Christmas season engages the whole world in a conspiracy of love3:39 PM
I sincerely wish everyone the best of Christmas! Thank you to all my readers and supporters. You (and this blog) are one of the best 2010 Christmas gifts ever! I wouldn't have survived the blogging world without you!
A reality check.
Everyone loves the Christmas season. It promotes happiness, peace, giving, forgiveness and all those positive, joyous atmosphere which is well and good. Who wouldn't consider the yuletide season as their most favorite time of the year? Long breaks, vacation trips, cold weather, shopping, sales, charity, gift giving (or should I say receiving), buffet of food... what more can you ask for?
If I have to be really honest though, I'm the type who really doesn't make a big deal out of occasions. Sure, I believe that special days like this (including birthdays, anniversaries, etc.) are worth celebrating - but not as intense as most people do. And to clear things as early as now, NO, I didn't have an unhappy childhood nor bad Christmas memories. I came from a middle class family who had enough food on the table (never missed a ham) during noche buena and our parents might not afford the most expensive gifts a child would want to have but nonetheless, we would always come to like what was given to us. And yes, I still look forward to spending time with the family for dinner and opening of presents.
However, there are a few things that I don't like about this season. One of these is having to feel sorry for a lot of those who would have to go through Christmas with nothing. Government census says that the projected 2010 Philippine population is 94.1M (http://www.census.gov.ph/) by which the DE socio-eco poverty rate accounts for at least 83% (that's a huge portion!). With all the news about bazaars, where to shop, what to do, where to go, this season further emphasizes who can and can't afford. The poor can only drool over all the things they wish to have. Imagine how many (by the millions) they are, considering not only the urban poor but the rural poor (those up in the mountains) as well.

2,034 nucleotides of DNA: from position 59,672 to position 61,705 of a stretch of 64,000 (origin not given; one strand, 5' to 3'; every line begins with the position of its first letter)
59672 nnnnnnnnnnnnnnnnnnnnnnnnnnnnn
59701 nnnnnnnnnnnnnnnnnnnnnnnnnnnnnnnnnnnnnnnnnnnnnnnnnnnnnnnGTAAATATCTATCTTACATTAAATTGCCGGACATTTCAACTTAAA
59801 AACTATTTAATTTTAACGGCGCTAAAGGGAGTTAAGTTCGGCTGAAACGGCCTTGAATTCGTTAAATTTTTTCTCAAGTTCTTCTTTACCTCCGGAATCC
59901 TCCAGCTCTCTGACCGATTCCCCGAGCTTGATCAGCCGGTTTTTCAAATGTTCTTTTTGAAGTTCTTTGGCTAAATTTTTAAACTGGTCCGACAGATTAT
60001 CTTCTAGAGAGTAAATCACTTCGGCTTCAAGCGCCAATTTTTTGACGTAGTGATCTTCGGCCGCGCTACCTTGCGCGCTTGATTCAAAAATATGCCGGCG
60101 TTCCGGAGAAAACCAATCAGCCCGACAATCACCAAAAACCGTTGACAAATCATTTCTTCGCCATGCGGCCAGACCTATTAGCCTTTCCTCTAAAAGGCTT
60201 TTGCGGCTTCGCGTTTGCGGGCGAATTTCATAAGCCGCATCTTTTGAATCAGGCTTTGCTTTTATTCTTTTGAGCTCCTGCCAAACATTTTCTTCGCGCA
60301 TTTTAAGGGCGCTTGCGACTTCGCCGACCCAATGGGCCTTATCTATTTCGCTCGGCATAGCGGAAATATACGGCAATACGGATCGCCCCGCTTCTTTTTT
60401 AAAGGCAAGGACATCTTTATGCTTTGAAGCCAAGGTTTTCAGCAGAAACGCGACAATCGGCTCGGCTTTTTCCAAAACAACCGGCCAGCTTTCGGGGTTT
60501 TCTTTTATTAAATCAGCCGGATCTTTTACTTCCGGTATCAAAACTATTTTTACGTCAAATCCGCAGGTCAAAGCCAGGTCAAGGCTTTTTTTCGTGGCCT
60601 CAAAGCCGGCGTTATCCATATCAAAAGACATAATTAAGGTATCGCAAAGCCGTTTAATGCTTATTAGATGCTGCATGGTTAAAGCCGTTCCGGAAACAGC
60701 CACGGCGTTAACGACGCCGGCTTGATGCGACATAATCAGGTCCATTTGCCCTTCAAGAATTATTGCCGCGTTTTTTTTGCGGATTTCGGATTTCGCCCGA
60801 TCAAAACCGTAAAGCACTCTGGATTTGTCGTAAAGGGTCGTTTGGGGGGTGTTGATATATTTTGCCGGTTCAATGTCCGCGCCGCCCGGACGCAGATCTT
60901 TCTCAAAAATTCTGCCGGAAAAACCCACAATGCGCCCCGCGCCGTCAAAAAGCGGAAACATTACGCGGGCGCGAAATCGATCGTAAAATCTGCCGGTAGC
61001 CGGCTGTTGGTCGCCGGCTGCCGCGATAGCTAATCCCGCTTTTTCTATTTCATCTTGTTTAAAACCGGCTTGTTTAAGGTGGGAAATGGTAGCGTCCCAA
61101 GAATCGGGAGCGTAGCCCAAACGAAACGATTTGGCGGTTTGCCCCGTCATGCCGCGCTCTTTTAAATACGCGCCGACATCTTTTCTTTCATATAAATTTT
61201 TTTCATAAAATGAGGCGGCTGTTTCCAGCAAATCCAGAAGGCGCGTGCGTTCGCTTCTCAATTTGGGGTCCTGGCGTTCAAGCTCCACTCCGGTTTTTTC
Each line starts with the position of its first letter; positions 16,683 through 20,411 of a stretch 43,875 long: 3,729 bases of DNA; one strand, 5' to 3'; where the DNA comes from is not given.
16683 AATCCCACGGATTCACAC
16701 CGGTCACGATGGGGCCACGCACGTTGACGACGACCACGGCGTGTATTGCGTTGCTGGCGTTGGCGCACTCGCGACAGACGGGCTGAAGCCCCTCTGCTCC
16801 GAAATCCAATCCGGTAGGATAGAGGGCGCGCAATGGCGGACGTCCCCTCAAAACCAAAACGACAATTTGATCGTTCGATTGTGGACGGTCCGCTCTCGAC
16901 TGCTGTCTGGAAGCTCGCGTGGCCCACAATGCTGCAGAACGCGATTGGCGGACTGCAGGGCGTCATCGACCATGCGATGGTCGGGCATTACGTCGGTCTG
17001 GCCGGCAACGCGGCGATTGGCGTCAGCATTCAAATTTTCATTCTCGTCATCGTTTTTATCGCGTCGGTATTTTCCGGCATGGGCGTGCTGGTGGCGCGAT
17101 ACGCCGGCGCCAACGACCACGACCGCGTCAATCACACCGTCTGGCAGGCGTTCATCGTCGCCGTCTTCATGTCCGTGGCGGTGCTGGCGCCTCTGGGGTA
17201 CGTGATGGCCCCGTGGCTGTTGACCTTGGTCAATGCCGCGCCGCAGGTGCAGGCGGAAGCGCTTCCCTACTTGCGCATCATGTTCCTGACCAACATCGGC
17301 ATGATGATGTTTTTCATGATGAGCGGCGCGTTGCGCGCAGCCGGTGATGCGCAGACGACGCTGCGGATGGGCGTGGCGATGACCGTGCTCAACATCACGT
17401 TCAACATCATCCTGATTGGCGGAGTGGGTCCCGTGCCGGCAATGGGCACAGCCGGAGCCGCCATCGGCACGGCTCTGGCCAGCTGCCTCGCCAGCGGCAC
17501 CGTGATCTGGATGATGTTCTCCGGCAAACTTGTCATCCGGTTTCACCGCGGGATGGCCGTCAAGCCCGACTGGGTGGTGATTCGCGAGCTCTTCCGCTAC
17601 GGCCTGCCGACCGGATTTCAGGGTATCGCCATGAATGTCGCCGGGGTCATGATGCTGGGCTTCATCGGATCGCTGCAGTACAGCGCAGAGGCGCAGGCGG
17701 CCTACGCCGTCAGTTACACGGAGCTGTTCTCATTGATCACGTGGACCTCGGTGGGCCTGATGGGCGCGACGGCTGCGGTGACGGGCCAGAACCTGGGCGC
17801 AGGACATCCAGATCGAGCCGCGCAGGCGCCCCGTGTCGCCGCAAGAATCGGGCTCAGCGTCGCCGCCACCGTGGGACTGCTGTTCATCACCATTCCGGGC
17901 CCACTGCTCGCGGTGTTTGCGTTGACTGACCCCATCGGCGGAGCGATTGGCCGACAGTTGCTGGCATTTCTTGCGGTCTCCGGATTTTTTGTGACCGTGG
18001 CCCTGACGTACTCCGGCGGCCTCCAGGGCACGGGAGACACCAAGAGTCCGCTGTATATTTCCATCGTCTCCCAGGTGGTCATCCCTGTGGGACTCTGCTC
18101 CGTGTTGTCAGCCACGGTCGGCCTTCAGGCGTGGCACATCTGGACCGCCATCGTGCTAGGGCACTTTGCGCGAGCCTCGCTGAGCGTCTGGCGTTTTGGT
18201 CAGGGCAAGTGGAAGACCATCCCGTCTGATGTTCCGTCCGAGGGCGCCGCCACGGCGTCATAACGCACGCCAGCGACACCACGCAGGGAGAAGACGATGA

Deny it or not, the season also promotes a sense of superficiality and materialism. I must admit I also took advantage of it, thus putting up a bazaar booth a couple of weeks ago. But some just use the season as an excuse to overly spend their (or their parents') money buying what? Things that they already (excessively) have like clothes, shoes, bags, etc, which is I am inferring as 70% for their own selves and only 30% for others. Now, I couldn't be accused of being a hypocrite because I didn't do any shopping for myself, except for buying a few basics and mostly crafted gift items for friends and loved ones.
It's not wrong to want stuff or buy items that for some people mean happiness (it's your money anyway). Personally, I disagree with "over buying". Sure at times I get jealous of people who have more than enough, who have hundred pairs of shoes, or bags of clothes but at the end of the day, just think first of what your money's worth is for other people (referring to 83% poor population).
If there are few things that I hate the most about this season: 1) is when business enterprises abuse the market with over-priced items, 2) when relatives who don't really care the whole year-round suddenly show up to ask for money (why do they remember only on Christmas?), 3) when there's pressure to buy presents for everyone despite the lack of budget, 4) when the crime rate in the metro increases, 5) plus the need for some to be romantically involved just to avoid "loneliness".
Instead of thinking of one's self, I think we need to go back to history (the biblical one) of why we celebrate Christmas. It's our Savior's birthday... a time to genuinely pray, reflect and give not only to friends but those who literally have none.
I told myself I'd keep it short. Haha. But sincerely, I wish everyone a Merry Christmas! God bless us and this country!